PricewaterhouseCoopers sees $230B in ad spending
Ad spending in the U.S. will surge to $230 billion in 2010 from $177 billion in 2005, for a 5.4% compound annual rate of growth, according to the Global Entertainment and Media Outlook report released by PricewaterhouseCoopers. The study contradicts others showing internet ad revenue quickly outpacing that in other media. In fact, only radio will see online ad revenue surpass its own-and that won't happen until 2009, according to the report. Magazines, which a recent Merrill Lynch estimate said would be overtaken by the web this year, will maintain their lead at least through 2010.
'Shattered' targets professional women
Several charter advertisers, primarily financial services and luxury goods, and corporate partners, including Lehman Brothers and UBS, have signed on for new women's magazine Shattered. The magazine is targeted at upper-income professional women worldwide and was launched June 8 with plans to publish monthly starting in September. "We're in a unique space," said Julie Ros, the founder, controlling director, publisher and editor in chief of the New York-based magazine. "I don't think there is anything we're up against." Through a network that includes professional women's associations, investment banks and universities and business schools in the U.S. and abroad, the magazine launched with a readership of 75,000. Ms. Ros hopes to get it on newsstands next spring.
Alberto-Culver to spin off beauty-products operations
Alberto-Culver Co. will spin off its retail and wholesale beauty-products operations in a $3 billion deal, and President-CEO Howard B. Bernick will retire upon the deal's closing, the company announced June 19. Both moves were widely anticipated after a deal to spin off the Sally Beauty stores and Beauty Systems Group wholesale operations to Regis Corp. fell through earlier this year. The plan will leave Alberto-Culver as a $1.4 billion consumer-products company marketing such brands as V05, St. Ives, TRESemme, Nexxus and Mrs. Dash. Mr. Bernick's wife, Carol Lavin Bernick, will remain as executive chairman. V. James Marino, 56, now president of Alberto-Culver Consumer Products Worldwide, will take over as president-CEO as was planned originally as part of the Regis deal.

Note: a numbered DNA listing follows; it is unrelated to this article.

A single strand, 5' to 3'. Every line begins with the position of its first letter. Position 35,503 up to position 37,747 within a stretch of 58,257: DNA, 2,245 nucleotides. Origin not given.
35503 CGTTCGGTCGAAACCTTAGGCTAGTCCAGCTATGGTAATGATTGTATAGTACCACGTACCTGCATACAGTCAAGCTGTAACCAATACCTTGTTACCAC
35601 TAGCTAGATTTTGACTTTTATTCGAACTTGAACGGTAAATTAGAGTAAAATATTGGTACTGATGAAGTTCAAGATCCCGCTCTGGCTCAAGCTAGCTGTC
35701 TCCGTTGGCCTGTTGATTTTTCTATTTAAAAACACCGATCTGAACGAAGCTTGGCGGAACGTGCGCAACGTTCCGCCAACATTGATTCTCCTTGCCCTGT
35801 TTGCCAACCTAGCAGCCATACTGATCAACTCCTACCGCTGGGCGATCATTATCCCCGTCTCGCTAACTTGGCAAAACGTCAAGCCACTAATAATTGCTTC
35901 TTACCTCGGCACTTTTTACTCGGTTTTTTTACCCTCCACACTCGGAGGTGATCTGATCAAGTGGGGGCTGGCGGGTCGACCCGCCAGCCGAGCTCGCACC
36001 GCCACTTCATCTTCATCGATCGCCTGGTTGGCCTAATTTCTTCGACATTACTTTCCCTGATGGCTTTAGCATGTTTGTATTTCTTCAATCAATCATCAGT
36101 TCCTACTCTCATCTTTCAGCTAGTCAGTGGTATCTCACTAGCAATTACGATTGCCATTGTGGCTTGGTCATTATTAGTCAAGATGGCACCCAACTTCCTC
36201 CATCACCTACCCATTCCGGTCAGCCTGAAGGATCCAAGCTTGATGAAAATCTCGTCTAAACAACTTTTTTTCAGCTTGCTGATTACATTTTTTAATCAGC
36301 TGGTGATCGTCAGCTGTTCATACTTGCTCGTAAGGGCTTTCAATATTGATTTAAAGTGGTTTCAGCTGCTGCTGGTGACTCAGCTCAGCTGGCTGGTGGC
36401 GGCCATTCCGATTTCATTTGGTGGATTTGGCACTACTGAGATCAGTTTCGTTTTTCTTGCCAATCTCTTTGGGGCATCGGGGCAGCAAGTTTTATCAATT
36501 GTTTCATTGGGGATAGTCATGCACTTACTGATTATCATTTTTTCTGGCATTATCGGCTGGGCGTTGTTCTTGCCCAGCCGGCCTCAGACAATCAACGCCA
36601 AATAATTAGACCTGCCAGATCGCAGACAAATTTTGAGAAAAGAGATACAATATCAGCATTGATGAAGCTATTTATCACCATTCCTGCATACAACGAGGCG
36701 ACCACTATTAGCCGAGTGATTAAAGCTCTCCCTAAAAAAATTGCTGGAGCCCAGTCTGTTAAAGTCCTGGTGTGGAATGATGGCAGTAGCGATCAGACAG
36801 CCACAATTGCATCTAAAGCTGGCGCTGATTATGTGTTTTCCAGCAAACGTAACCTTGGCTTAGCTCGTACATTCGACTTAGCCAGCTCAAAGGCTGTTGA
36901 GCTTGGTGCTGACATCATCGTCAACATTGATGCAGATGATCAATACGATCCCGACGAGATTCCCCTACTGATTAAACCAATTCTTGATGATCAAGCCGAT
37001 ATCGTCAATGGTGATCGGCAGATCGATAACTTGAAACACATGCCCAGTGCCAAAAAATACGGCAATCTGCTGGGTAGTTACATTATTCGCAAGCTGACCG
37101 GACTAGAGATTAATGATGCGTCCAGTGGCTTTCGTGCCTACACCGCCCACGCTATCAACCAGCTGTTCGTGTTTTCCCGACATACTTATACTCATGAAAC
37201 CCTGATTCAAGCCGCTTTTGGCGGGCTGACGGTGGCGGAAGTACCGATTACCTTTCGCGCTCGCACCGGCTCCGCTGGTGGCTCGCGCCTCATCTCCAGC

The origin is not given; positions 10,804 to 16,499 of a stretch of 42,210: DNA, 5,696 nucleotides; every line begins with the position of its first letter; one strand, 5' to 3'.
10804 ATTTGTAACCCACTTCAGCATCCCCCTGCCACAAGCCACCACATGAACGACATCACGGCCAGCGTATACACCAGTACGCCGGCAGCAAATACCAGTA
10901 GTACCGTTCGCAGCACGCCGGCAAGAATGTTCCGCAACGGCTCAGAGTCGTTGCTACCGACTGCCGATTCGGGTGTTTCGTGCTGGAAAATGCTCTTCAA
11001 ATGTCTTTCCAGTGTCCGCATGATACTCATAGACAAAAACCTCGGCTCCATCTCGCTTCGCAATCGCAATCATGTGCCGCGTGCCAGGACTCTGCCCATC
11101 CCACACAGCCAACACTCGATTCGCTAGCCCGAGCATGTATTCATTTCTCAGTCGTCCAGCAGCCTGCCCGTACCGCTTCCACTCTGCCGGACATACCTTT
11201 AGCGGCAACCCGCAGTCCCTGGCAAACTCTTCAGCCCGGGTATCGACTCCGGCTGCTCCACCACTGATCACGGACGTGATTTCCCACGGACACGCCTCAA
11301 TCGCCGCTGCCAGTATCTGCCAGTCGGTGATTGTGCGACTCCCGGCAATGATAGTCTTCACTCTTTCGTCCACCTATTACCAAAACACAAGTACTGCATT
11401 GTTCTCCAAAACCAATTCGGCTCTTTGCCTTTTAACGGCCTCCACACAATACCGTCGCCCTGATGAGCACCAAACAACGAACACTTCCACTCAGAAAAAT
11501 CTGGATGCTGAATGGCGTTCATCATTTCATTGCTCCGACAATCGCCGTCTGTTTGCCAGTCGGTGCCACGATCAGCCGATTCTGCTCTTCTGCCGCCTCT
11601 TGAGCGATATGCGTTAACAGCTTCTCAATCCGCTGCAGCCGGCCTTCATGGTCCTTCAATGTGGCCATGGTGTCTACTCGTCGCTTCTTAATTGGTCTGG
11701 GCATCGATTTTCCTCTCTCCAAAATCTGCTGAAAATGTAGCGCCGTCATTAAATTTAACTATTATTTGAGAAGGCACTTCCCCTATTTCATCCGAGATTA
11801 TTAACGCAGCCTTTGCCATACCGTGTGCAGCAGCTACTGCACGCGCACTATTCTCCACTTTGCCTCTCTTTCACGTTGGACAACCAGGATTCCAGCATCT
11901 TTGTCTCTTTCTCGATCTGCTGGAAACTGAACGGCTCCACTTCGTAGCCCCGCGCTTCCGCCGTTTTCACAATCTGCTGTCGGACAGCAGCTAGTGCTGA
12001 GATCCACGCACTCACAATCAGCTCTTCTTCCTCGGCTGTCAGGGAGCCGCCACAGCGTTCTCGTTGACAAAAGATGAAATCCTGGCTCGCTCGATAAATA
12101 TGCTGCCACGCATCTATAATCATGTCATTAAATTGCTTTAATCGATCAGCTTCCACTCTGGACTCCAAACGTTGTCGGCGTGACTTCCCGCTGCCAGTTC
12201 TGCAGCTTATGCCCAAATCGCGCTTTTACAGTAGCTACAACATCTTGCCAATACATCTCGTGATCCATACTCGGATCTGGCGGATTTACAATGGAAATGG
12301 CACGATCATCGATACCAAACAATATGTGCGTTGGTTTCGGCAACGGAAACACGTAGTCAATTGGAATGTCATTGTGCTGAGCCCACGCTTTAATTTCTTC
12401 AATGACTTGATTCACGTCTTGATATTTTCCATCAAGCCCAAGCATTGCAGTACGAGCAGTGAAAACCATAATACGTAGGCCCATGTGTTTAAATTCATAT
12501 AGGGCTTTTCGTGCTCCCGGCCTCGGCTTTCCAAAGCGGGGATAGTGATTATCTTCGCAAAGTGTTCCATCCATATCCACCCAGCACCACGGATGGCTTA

FCC takes another look at ownership rules
The Federal Communications Commission is re-examining the nation's media-ownership rules in an action that could have far-reaching and long-term impacts on media companies. Opening the door to more public hearings, Chairman Kevin J. Martin promised a "vital process" that would include six hearings across the country. The FCC also will pay for independent research into some issues instead of relying on industry data, as it did last time. Mr. Martin said the commission "should take into account the competitive realities of the media marketplace" while also striving to meet diversity goals. Mr. Martin said the FCC research would examine how the public gets its news and information, the level of competition across media platforms, marketplace changes since its last look at the issue and the potential impact of changes on independent and family-friendly programming.
Time Warner makes first cuts at Court TV
About 50 Court TV staffers have been laid off as the network transitions into a new ownership structure under Time Warner's Turner Broadcasting unit. The layoffs affected employees in the communications department-which was approximately halved-as well as in finance and affiliate relations. A few finance staffers remain, and affiliate relations is on a staggered exit schedule through July. The ad-sales department has not yet been affected, with most of those cuts expected to come after the upfront. The downsizing had been expected since the ink dried on the acquisition. In May, Time Warner, which had joint ownership of Court TV, bought out Liberty Media's 50% share of the network for $735 million. Court TV is in 86 million homes.